(The lead image was The Ascension of Christ, by Gebhard Fugel.)
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Ascension Day is always celebrated on a Thursday, 40 days after Easter. (In 2014 it falls on May 29). This major Feast Day – ranking with Easter and Pentecost – commemorates “the bodily Ascension of Jesus into heaven.”
The Gospel of Luke ends with the “Great Commission,” followed by the Ascension, like the end of Mark (16:15-20). Luke’s version – at 24:44-53 – goes like this:
Jesus said to his disciples, “These are my words that I spoke to you while I was still with you… Then he opened their minds to understand the scriptures, and he said to them, “Thus it is written, that the Messiah is to suffer and to rise from the dead on the third day…” Then he led them out as far as Bethany, and, lifting up his hands, he blessed them. While he was blessing them, he withdrew from them and was carried up into heaven…
According to tradition, Luke also wrote the book, Acts of the Apostles, that follows the Gospel of John. Acts begins like this: “In the first book, Theophilus, I wrote about all that Jesus did and taught from the beginning until the day when he was taken up to heaven…”
Incidentally, there’s debate whether this Theophilus referred to a real person or was a generic title. See Theophilus – Wikipedia. The name – in the original “refined Koine Greek” – can mean either “beloved of God” or “Friend of God,” and thus some authorities feel that “both Luke and Acts were addressed to anyone who fits that description.”
In that sense Theophilus can be seen as like the name Israel, as in the name-change from Jacob to Israel, with Israel meaning – literally – “He who struggles with God.” In the metaphoric sense, the name Israel could refer to anyone and everyone who “struggles with the idea of God.”
(See the post Arguing with God, which noted in part that maybe Christians are “supposed to ‘argue with God…’ Maybe, just maybe, that’s how we get spiritually stronger, by ‘resistance training’ rather than passively accepting anything and everything in the Bible, without question or questioning.”)
Which brings up the “bodily ascension of Jesus into heaven.”
Some people might have a problem with that, or with the underlying idea that there is indeed “life after life,” for each and every one of us. (In that sense – the sense of a “life” or incarnation for us after this one – Jesus as “pioneer and perfecter of our faith” – Hebrews 12:2 – may have been merely showing us the way by and through His own “Ascension,” in front of witnesses.)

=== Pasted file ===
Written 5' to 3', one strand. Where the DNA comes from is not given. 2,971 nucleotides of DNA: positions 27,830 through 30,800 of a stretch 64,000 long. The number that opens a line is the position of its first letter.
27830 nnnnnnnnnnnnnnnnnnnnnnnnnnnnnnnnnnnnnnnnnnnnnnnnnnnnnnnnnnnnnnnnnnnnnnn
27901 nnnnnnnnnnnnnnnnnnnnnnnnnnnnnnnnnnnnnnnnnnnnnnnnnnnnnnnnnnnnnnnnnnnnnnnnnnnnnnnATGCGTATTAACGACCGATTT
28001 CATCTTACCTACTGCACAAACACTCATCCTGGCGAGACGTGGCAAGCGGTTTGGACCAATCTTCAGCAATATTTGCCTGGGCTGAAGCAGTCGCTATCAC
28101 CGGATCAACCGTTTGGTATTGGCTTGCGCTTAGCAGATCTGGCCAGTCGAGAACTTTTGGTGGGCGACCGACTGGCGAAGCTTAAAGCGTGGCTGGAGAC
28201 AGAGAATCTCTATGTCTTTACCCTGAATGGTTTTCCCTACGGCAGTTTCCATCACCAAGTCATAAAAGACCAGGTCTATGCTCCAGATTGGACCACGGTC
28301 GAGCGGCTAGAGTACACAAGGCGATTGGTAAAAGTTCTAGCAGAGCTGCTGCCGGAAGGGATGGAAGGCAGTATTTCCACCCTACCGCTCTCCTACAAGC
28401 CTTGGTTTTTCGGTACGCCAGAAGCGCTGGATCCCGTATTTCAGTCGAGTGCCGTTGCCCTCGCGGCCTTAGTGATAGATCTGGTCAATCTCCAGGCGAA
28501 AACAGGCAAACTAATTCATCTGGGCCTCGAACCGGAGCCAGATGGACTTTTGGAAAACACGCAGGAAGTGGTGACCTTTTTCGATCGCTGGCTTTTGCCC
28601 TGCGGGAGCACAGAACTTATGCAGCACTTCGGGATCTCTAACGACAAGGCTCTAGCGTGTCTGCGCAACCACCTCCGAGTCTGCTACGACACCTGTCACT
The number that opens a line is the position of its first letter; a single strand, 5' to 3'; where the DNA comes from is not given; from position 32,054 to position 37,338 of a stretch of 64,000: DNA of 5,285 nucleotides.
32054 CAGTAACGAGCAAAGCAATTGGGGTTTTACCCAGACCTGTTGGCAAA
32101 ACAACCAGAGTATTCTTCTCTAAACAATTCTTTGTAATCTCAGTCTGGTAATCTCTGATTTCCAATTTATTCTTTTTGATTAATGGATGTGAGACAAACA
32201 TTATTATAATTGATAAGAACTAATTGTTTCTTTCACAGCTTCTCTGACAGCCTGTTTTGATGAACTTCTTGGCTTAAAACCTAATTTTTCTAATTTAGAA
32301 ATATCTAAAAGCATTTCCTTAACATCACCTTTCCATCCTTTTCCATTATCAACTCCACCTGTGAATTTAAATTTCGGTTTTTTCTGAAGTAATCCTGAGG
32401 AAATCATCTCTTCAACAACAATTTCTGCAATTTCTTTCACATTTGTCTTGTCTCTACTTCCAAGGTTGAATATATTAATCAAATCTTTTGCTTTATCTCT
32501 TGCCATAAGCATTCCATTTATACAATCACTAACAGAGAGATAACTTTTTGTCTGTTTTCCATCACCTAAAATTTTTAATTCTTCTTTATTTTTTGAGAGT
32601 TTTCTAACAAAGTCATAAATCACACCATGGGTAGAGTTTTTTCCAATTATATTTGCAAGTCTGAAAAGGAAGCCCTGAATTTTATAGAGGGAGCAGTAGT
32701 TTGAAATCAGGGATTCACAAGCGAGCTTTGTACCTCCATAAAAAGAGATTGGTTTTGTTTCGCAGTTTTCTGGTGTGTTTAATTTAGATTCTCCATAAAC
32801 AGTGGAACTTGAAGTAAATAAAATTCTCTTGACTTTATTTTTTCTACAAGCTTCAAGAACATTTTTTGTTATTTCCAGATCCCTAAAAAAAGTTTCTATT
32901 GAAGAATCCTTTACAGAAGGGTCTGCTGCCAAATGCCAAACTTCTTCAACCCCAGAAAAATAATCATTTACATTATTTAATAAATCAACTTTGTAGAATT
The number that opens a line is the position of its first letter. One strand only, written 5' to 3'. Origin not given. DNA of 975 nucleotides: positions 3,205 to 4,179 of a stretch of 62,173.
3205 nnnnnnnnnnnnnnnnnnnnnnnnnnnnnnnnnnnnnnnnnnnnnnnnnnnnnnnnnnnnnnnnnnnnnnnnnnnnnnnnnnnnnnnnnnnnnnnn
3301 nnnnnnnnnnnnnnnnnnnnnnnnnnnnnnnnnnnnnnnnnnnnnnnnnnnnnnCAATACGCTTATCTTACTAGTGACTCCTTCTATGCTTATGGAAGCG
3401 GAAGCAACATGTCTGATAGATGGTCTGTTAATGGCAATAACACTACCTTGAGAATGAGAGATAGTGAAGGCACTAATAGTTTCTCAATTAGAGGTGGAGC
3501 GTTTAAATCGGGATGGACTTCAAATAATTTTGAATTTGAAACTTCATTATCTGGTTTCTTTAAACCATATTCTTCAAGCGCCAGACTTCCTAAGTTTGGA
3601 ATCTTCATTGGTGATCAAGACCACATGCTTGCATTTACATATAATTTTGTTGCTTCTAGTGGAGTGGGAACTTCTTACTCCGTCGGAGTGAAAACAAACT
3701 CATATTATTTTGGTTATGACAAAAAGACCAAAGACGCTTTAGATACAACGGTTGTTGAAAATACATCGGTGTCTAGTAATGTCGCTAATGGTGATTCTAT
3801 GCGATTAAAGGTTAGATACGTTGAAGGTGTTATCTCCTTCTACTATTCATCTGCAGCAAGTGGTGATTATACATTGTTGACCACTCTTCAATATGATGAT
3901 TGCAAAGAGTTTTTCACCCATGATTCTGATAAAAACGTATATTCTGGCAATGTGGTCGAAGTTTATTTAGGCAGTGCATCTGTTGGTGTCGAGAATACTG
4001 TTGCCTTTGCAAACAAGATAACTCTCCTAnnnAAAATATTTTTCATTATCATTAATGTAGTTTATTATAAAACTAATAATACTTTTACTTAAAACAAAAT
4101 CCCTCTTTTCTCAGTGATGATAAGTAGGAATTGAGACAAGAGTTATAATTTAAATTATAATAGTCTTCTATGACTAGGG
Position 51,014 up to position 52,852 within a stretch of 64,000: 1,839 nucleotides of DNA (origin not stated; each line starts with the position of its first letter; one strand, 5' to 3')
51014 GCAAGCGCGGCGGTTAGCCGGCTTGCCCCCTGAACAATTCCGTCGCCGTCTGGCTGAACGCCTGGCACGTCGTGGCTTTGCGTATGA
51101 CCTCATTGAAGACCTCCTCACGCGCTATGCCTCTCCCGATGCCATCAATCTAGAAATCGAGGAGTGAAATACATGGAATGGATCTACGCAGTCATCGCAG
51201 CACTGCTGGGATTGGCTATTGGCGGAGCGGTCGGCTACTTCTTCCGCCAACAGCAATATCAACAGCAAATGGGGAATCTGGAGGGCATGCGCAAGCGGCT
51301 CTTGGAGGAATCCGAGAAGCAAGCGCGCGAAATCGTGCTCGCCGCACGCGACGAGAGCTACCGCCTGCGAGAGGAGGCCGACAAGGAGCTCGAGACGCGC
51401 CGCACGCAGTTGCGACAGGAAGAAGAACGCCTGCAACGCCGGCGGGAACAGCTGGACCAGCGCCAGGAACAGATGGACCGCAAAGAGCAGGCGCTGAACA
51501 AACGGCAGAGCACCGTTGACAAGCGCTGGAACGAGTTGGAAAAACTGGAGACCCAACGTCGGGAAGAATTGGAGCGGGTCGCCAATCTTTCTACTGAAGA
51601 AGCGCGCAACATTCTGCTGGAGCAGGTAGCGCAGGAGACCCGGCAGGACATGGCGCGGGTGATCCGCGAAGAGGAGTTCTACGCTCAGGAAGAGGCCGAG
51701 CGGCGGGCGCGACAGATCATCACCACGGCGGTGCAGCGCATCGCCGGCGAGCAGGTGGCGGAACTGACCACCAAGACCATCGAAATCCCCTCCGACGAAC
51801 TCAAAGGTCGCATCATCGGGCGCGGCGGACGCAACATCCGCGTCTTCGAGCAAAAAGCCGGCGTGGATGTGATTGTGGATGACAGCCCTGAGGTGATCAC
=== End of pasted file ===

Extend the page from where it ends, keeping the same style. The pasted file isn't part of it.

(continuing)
As to those who may have a problem grasping the idea that our souls may continue on after we leave this life and “move on to the next level,” consider the First Law of Thermodynamics. That law of physics states that “energy can be transformed from one form to another, but cannot be created or destroyed.” Or put another way, energy is neither created nor destroyed, but simply changes form. See First law of thermodynamics – Wikipedia.
So if the human soul is a form of energy – an idea that seems self-evident – then it too can neither be created nor destroyed, but simply changes form. Which brings up the question: “Where was my soul before I was born?” Then there’s the question raised by this May 29 Feast Day: “And what about the bodily Ascension of Jesus into heaven?”
Sounds like it’s time for a bit more “arm-wrestling with God…”
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The full Bible readings for Ascension Day can be found at The Lectionary Page.
As to the question, “Where was my soul before I was born?” That brings to mind a meditation from the Kaballah (basically, “Jewish mysticism”). See e.g. Kabbalah – Wikipedia. In the meditation, you imagine your soul, before you were born, in the situational-equivalent of sitting around a kitchen table. You are sitting around this hypothetical table with other souls yet to be born. With these other souls, you talk about your future life, looking ahead to what you might accomplish in your upcoming “incarnation.” But of course, all of this discussion occurs against the backdrop of knowing anything and everything you talk about will be erased from memory at birth. (“Arm-wrestling,” anyone?)
The “arm-wrestling” image, originally at the bottom of the page, was courtesy of www.armpullers.com/images/Arm-Wrestling-World-Wide.gif.